Monday, June 30, 2008

To Read or Not To Read

Harper Collins sent me a galley of this book months ago. I started it, got distracted, put it down, and never returned. Until yesterday. Suddenly, The Story of Edgar Sawtell is turning up journals, The New York Times, websites, and today, it was reviewed on GMA as a wonderful, literary summer read. I dug into it again over the weekend, and this time I think I will conquer the 500+ pages although, I will say that the first 78 of those have been profoundly sad. The book is consistently compared to Hamlet, which falls near the top of my "Shakespeare Plays to Read Again" list.
Of course, that got me thinking about how many other novels and plays have been influenced by the Bard - some in big ways, other, with a simple, but provocative title or line allusion. "The Mousetrap," a play based on an Agatha Christie novel, comes directly from Hamlet, "The Mousetrap", being the title of the play Hamlet enlists a troupe of itinerant players to perform to make his uncle Claudius squirm, and perhaps even confess to murdering Hamlet's father. The play, by the way, is the longest running production in London's East End theatre district.

Jane Smiley's A Thousand Acres draws upon King Lear, and Faye Kellermann borrowed her title, The Quality of Mercy, from The Merchant of Venice. Shakespeare has even worked his way into some unlikely, contemporary movies. Remember Big Business, starring Lily Tomlin and Bette Midler? Each actor played her own twin, leading to all sorts of mistaken identity complications. That's A Comedy of Errors. 10 Things I Hate About You, a teen angst flick borrows so heavily from The Taming of the Shrew that many character's names have gone unchanged. There's Bianca, Kat, and the suitor, aptly named Patrick Verona, after the city where "Shrew" is set. A few years ago, I saw a crazy little movie called Scotland, PA, starring Christopher Walken. It is a totally bizarre interpretation of Macbeth, but it works on a few levels.

When I was till teaching high school, Oedipus (Rex, The King...depends on which translation you read) was one play that always got the kids' attention. It was the first meaty piece we tackled after all the basic theatre components had been conquered. Oedipus raised the bar for them, and it was satisfying to watch them dig around, speculate, make discoveries, and then put it all together. As odd as the story seems on the surface...son unknowingly kills his father, unknowingly marries his mother and has four children by her, but manages to save the city of Thebes in the generally stuck with my class long after we had moved on to jollier plots.

Quite spontaneously, the kids began playing a connection game similar to "Six Degrees of Kevin Bacon." They could relate anything we read back to Oedipus. I'd hear comments like, "Oh, oh, that guy's a little too close to his mom," or "Looks like we have another case of someone who's too stubborn to budge." By the end of the semester, they had me quite convinced that there was only one universal plot in all of dramatic literature, and that, you guessed, was became too tedious for them to spit out to entire title, so they condensed! They began bringing in outside references including a mini- musical they found on-line, and a cheeky little song recorded by a singing satirist.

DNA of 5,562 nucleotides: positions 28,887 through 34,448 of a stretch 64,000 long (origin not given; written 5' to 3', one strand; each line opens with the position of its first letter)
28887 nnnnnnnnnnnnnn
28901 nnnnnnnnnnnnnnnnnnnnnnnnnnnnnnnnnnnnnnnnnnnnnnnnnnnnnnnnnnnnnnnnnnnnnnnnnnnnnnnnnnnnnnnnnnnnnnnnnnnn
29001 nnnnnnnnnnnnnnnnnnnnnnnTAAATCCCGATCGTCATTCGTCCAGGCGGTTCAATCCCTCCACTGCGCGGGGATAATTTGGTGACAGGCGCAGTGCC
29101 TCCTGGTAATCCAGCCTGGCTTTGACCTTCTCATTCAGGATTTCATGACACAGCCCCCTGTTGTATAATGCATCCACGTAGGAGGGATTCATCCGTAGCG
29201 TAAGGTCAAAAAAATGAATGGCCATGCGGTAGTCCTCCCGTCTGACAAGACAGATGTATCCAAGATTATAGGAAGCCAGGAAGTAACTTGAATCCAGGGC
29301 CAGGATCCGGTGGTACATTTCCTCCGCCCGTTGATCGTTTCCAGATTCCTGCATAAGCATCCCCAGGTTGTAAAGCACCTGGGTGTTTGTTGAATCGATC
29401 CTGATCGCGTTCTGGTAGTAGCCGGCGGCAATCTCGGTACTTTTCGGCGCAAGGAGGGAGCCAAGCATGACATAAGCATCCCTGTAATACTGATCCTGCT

One year, we put Oed on trial for murder. An attorney came in and went through basic courtroom procedure with my classes. He covered strategy, making motions, opening and closing statements. He discussed jury psychology. Oed was cleared of all charges in the end. The jury leaned heavily on the defense's arguement that Oed was controlled by fate. The prosecution made a stong case based on hubris and emotional blindness. To this day, the student who acted as the lead prosecutor remains bitter. Although he is now an adult, he never passes up an opportunity to scream at me between cars in parking lots, over the shelves in a crowded store, through the stacks at the library, and even at fancy-pants social gathering... "Oedipus was guilty."
There was always one linear student in each class who could not work past the fact that Oed had children with his mother. Despite my valiant, aggressive, and continued efforts to instill the value of suspending disbelief when reading drama, the inevitable query concerning the children arose. The question was always the same...

"Hey, Ms. D., weren't his kids goofy? I mean, didn't Antigone end up with three eyes, or something?"
My reply, too, was always the same. "No, Antigone only has one eye." Once, a student actually chuckled at that! Just once, though.
A few minutes ago, I received a call from, Mary, a former co-worker, and cherished friend. She has long been a Tasha Tudor fan, and wanted to tell me that Tasha had died on June, 18, at age 92. Tasha Tudor is best known for her delicate artwork gracing many children's books, and her old-world lifestyle surrounded by little goats, and huge flowers in New England. I wish I had a little picture of Mary to share with you. If you could see her gentle smile and dancing eyes, you would know why she was drawn to Tudor's work .

I'm thinking about reading this when I finish the Story of Edgar Sawtell. Obviously, the title is intriguing and pulls no punches. What is even more intriguing, is that the national TV news/chat shows that are generally the first to dig into any type of asserted controversy, have (so far) elected to distance themselves from this book.
Vincent Bugliosi is the author of Helter Skelter, the copiously researched account of the Manson murders. He is the top homicide prosecutor in Manhattan's D.A.'s office. The inside flap states "...presents a tight, meticulously researched legal case puts George W. Bush on trial in an American courtroom for the murder of nearly 4,000 American soldiers fighting in Iraq." I am curious to see how he balances courtroom theatrics, emotion, and logic to support his thesis.